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Hydrology and Earth System Sciences An interactive open-access journal of the European Geosciences Union
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Discussion papers
© Author(s) 2019. This work is distributed under
the Creative Commons Attribution 4.0 License.
© Author(s) 2019. This work is distributed under
the Creative Commons Attribution 4.0 License.

Research article 06 May 2019

Research article | 06 May 2019

Review status
This discussion paper is a preprint. It is a manuscript under review for the journal Hydrology and Earth System Sciences (HESS).

Calibration of hydrological models for ecologically-relevant streamflow predictions: a trade-off between performance and consistency

Thibault Hallouin, Michael Bruen, and Fiachra E. O'Loughlin Thibault Hallouin et al.
  • UCD Dooge Centre for Water Resources Research, University College Dublin, Ireland

Abstract. The ecological integrity of freshwater ecosystems is intimately linked to natural fluctuations in the river flow regime. Anthropogenic alterations in flow regimes threaten water security and freshwater biodiversity in many regions of the world. The impacts of climate change on the hydrological cycle change local flow regimes and thus impact on the ecological systems. In catchments with little human-induced hydro-morphological changes, existing hydrological models can be used to predict changes in local flow regime in order to assess whether its rivers remain a suitable living environment for endemic species. However, hydrological models are traditionally calibrated to give a good general fit between observed and simulated hydrographs, e.g., using an optimisation with an objective function such as the Nash-Sutcliffe, or the Kling–Gupta efficiencies. Much ecological research has shown that aquatic species respond to very specific characteristics of the hydrograph, whether magnitude, frequency, duration, timing, and rate of change of flow events. Since each community in a river may be particularly sensitive to a few very specific streamflow characteristics, alternative hydrological model calibration strategies are needed, focussing on good performance for those specific characteristics. This study investigates the performance of a set of specially developed, bespoke, objective functions made of combinations of specific streamflow characteristics relevant for fish and invertebrate communities. These are compared with the more traditional objective functions on a set of 33 Irish catchments with little human regulation. A split-sample test with a rolling-window procedure is applied to reduce the influence of variations between the calibration/evaluation periods on the conclusions. These bespoke objective functions are shown to be better suited to predict the targetted streamflow characteristics in terms of performance in evaluation; however, traditional objective functions yield more consistent behavioural parameter sets, indicating a trade-off between model performance and model consistency when predicting streamflow characteristics, especially when the number of target streamflow characteristics are low.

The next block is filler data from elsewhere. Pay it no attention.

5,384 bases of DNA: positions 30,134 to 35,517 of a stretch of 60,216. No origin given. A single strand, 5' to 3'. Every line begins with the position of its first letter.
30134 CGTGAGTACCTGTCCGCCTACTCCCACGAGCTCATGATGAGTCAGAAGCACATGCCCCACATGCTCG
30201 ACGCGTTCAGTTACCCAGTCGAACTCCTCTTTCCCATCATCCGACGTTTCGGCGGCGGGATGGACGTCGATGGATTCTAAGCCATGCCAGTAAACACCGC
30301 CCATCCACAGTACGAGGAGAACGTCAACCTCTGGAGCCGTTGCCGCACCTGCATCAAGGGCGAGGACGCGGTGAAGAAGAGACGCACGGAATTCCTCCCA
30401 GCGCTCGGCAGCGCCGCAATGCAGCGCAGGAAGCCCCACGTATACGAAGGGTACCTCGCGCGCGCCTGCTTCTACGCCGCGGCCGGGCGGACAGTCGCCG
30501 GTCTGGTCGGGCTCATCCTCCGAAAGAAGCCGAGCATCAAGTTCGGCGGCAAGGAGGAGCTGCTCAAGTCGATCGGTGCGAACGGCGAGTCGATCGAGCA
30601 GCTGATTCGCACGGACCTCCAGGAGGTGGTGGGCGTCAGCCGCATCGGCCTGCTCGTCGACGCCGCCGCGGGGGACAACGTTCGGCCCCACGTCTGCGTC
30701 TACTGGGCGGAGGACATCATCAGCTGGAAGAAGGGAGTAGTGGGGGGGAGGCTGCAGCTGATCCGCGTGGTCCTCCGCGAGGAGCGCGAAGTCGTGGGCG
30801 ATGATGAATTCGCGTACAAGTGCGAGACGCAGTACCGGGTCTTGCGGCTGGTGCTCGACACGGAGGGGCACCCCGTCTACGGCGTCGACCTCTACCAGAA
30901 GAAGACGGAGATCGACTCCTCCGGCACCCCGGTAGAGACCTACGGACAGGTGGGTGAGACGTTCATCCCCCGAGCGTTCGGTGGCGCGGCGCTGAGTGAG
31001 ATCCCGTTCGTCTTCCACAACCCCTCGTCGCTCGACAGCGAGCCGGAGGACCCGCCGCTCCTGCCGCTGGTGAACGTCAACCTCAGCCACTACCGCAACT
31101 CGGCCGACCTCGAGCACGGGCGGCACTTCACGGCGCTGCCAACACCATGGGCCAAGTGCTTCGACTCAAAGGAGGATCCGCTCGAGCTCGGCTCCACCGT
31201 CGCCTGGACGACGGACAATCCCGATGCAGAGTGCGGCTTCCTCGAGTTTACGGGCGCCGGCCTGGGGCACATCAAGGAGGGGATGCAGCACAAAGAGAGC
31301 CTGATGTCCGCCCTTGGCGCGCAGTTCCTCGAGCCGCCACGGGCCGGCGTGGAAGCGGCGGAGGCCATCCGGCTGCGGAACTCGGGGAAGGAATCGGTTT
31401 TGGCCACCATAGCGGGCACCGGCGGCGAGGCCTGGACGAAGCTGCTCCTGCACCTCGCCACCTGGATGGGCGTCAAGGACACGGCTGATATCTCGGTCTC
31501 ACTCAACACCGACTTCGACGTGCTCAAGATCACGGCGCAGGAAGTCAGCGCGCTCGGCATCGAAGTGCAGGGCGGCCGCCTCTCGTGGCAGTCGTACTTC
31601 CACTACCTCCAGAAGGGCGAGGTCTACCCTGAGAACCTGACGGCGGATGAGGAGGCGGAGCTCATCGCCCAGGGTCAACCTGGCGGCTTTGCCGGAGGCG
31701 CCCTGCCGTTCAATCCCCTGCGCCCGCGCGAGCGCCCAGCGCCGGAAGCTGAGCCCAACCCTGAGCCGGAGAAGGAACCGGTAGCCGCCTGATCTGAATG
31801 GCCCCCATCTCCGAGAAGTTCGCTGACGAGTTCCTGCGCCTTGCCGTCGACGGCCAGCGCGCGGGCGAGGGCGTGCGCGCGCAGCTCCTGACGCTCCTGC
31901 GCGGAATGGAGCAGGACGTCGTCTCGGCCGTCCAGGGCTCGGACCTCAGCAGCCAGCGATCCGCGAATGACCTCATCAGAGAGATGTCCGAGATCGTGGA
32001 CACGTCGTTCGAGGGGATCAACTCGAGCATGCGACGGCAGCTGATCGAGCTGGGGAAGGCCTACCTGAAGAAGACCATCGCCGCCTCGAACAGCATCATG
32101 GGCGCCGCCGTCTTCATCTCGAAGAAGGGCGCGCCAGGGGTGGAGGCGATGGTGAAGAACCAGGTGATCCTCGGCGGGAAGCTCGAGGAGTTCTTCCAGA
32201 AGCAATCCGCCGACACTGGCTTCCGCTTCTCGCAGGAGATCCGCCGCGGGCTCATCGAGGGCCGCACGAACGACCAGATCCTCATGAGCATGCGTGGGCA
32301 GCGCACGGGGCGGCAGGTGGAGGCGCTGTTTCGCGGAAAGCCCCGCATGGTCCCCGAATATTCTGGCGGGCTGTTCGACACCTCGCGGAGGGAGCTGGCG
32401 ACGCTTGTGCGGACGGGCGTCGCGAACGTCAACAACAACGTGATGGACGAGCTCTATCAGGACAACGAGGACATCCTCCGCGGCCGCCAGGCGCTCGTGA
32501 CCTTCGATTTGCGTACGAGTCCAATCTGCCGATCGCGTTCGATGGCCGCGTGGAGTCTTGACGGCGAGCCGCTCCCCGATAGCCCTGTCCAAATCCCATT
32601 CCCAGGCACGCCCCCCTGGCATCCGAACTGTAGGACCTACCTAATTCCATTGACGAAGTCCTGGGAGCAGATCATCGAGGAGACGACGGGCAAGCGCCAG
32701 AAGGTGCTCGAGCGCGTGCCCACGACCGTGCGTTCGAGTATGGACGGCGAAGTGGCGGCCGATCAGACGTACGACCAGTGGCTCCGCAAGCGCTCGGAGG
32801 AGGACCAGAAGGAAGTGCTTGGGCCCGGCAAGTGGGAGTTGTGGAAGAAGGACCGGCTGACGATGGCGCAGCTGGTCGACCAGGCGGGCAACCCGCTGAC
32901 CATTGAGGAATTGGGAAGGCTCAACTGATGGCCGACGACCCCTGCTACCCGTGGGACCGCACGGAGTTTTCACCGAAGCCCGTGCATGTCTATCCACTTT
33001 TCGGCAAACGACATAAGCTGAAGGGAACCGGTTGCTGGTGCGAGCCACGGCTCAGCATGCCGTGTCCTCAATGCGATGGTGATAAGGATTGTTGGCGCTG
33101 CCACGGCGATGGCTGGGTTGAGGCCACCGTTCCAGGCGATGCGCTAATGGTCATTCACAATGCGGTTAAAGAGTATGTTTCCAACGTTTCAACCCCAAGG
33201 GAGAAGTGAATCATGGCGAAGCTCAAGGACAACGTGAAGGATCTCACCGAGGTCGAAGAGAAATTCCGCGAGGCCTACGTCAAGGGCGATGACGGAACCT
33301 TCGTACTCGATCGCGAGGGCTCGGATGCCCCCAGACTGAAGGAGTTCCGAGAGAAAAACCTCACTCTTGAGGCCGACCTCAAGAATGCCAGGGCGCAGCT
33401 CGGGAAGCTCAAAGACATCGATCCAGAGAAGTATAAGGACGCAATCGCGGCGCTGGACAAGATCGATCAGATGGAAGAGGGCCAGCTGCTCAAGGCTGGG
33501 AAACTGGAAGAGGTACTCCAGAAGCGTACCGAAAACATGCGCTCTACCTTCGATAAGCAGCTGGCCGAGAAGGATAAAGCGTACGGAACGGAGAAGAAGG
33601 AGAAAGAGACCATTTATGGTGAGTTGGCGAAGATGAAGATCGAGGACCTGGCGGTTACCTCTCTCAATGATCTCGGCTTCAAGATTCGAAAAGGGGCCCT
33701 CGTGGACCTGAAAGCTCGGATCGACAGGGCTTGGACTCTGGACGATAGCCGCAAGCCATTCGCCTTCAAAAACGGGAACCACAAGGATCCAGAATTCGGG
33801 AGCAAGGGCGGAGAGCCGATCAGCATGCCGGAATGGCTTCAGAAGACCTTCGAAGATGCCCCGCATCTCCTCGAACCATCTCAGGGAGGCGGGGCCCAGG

Thibault Hallouin et al.
Interactive discussion
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Status: final response (author comments only)
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Thibault Hallouin et al.
Model code and software

SMARTpy: Conceptual Rainfall-Runoff Model (Version 0.2.0) T. Hallouin, E. Mockler, and M. Bruen

EFlowCalc: Ecological Streamflow Characteristics Calculator (Version 0.0.2) T. Hallouin

HydroEval: Evaluator for Streamflow Simulations (Version 0.0.2) T. Hallouin

Thibault Hallouin et al.
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Latest update: 19 Jul 2019
Publications Copernicus
Short summary
A hydrological model was used to compare different parameterisation strategies in view to predict ecologically-relevant streamflow indices in 33 Irish catchments. Compared on 14 different periods, a strategy fitting simulated and observed these streamflow indices yielded better performances than fitting simulated and observed streamflow, but it also yielded less consistent ensemble of parameter sets, suggesting that these indices may not be hydrologically-relevant for model parameterisation.
A hydrological model was used to compare different parameterisation strategies in view to...